This is why the telecommunications industry needs global supply chain security standards, Stehlin argues. And TIA, whose members include more than 400 companies worldwide, spanning chipmakers, service providers, and communications network equipment vendors, is in a unique position to drive this effort. The group has developed more than 3,000 standards in its 60-year history. This includes TL 9000, a global telecommunications industry quality management standard that includes supply chain directives.

“There is a wide range of issues around the supply chain and building in security and we believe that security is a subset of quality. You can’t have a quality system or a quality network unless you have security built in, not bolted on,” Stehlin said. “So our intent is to create a standard based on our TL 9000 framework that will address supply chain security.”

The group recently released a position paper, “Trust in ICT Supply Chain Security Can Only Come from Global Industry-Driven Standards and Programs,” that outlines supply chain vulnerabilities — and how these attacks can disrupt business and destroy consumer confidence, both of which carry enormous economic consequences.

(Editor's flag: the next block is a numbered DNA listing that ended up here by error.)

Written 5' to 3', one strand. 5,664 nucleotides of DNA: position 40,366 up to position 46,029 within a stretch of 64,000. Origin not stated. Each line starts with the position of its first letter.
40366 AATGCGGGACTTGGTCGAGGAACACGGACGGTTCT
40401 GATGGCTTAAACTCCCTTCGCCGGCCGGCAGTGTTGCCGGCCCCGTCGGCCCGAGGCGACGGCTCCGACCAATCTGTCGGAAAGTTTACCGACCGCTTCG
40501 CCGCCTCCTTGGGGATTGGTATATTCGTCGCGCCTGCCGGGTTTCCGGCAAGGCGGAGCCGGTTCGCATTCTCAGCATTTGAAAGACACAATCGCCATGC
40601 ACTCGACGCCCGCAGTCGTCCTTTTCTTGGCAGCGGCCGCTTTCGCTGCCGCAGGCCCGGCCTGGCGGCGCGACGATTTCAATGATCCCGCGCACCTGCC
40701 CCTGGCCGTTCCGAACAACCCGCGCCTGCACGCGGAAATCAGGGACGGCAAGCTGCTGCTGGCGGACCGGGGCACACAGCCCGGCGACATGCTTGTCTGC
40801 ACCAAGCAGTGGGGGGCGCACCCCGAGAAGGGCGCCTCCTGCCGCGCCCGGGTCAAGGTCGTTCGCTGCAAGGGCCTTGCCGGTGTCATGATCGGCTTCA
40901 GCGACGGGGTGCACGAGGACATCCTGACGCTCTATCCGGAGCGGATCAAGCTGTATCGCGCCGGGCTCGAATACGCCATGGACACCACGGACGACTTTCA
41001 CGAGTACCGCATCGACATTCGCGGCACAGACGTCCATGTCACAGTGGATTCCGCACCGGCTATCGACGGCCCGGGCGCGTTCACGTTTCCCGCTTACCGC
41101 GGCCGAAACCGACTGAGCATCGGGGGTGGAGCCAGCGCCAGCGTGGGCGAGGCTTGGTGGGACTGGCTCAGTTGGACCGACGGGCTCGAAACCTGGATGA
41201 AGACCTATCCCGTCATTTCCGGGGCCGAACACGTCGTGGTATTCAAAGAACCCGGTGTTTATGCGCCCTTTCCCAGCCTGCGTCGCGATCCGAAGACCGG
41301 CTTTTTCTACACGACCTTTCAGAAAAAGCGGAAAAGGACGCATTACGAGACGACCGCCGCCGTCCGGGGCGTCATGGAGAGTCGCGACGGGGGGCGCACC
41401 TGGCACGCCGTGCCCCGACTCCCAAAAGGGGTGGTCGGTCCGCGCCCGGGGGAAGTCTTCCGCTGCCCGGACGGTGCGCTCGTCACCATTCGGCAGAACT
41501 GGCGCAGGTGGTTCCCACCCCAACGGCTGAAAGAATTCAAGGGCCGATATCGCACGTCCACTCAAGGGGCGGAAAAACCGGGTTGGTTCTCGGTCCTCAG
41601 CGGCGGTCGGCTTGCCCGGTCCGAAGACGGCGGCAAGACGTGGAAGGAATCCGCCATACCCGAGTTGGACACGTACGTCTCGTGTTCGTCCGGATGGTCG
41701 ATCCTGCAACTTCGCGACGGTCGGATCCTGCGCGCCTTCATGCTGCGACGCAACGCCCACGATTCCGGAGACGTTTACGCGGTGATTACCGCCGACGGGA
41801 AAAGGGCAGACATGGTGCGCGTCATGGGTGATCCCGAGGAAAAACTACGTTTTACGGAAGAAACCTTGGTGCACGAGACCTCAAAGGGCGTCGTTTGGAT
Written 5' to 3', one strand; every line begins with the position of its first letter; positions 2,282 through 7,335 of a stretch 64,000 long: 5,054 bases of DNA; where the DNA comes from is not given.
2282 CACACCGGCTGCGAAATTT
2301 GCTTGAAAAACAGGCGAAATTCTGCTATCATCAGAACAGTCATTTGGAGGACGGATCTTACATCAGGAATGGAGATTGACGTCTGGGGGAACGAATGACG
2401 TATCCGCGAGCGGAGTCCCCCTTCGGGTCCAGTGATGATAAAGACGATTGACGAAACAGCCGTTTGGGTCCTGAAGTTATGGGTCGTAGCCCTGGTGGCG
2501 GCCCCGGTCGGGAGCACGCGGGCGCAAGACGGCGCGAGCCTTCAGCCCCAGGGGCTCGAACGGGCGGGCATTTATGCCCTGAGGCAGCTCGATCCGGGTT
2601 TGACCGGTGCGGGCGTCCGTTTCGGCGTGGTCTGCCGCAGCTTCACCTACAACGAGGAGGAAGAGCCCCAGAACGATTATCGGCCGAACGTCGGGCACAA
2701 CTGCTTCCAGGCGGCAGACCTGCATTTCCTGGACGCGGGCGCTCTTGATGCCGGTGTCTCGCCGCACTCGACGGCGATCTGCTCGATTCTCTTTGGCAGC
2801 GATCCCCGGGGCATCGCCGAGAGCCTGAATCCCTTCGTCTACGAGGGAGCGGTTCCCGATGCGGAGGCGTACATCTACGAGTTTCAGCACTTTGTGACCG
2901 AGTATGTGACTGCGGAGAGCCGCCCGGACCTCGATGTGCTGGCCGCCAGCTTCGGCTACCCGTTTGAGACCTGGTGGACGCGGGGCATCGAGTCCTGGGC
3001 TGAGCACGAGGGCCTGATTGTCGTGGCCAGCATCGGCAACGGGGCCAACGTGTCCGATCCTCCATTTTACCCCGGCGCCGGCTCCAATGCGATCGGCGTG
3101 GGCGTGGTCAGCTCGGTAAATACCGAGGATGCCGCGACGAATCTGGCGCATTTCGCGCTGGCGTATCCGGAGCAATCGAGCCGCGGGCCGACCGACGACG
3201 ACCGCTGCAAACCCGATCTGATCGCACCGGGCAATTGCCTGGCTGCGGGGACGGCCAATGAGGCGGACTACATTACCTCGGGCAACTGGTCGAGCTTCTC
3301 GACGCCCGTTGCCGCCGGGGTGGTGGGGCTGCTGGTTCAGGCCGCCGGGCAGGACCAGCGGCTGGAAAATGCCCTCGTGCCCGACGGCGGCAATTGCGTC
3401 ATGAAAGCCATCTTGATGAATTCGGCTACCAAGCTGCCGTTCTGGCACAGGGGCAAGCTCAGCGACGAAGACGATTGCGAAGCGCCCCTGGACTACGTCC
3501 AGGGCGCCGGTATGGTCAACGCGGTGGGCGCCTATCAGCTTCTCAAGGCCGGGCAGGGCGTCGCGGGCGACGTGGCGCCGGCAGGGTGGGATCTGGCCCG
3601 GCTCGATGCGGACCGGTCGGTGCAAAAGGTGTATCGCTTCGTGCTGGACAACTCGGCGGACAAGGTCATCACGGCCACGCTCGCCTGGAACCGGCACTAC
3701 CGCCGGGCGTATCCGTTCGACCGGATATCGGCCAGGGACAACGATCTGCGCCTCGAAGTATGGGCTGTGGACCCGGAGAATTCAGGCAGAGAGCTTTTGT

‘You Ought to Be Part of This’

In its first phase, the TIA supply chain security working group conducted a landscape analysis to determine if any such standards exist. The group met with several United States’ governmental agencies including the Department of Defense (DoD), Department of Homeland Security (DHS), and the Department of Commerce, as well as governments outside the U.S., “and they all agree there is no telecom or ITC standard that can be accredited against or measured,” Stehlin said. “The next phase is to put together a broader set of working groups that will look at all the major elements to put in the standards.”

TIA expects this to be a 12- to 18-month process to release the standards, which is a pretty speedy timeline for this type of global effort. And the group wants as many people as possible to get involved with the development. “Our intention is to build global standards, open standards, which means every company can join. The way we do things is one company, one vote,” Stehlin said. “TIA is welcoming anyone with open arms to be part of this. You don’t have to be a traditional telecom. If you’re a software supplier, or a consulting firm, a security company, you absolutely ought to be a part of this.”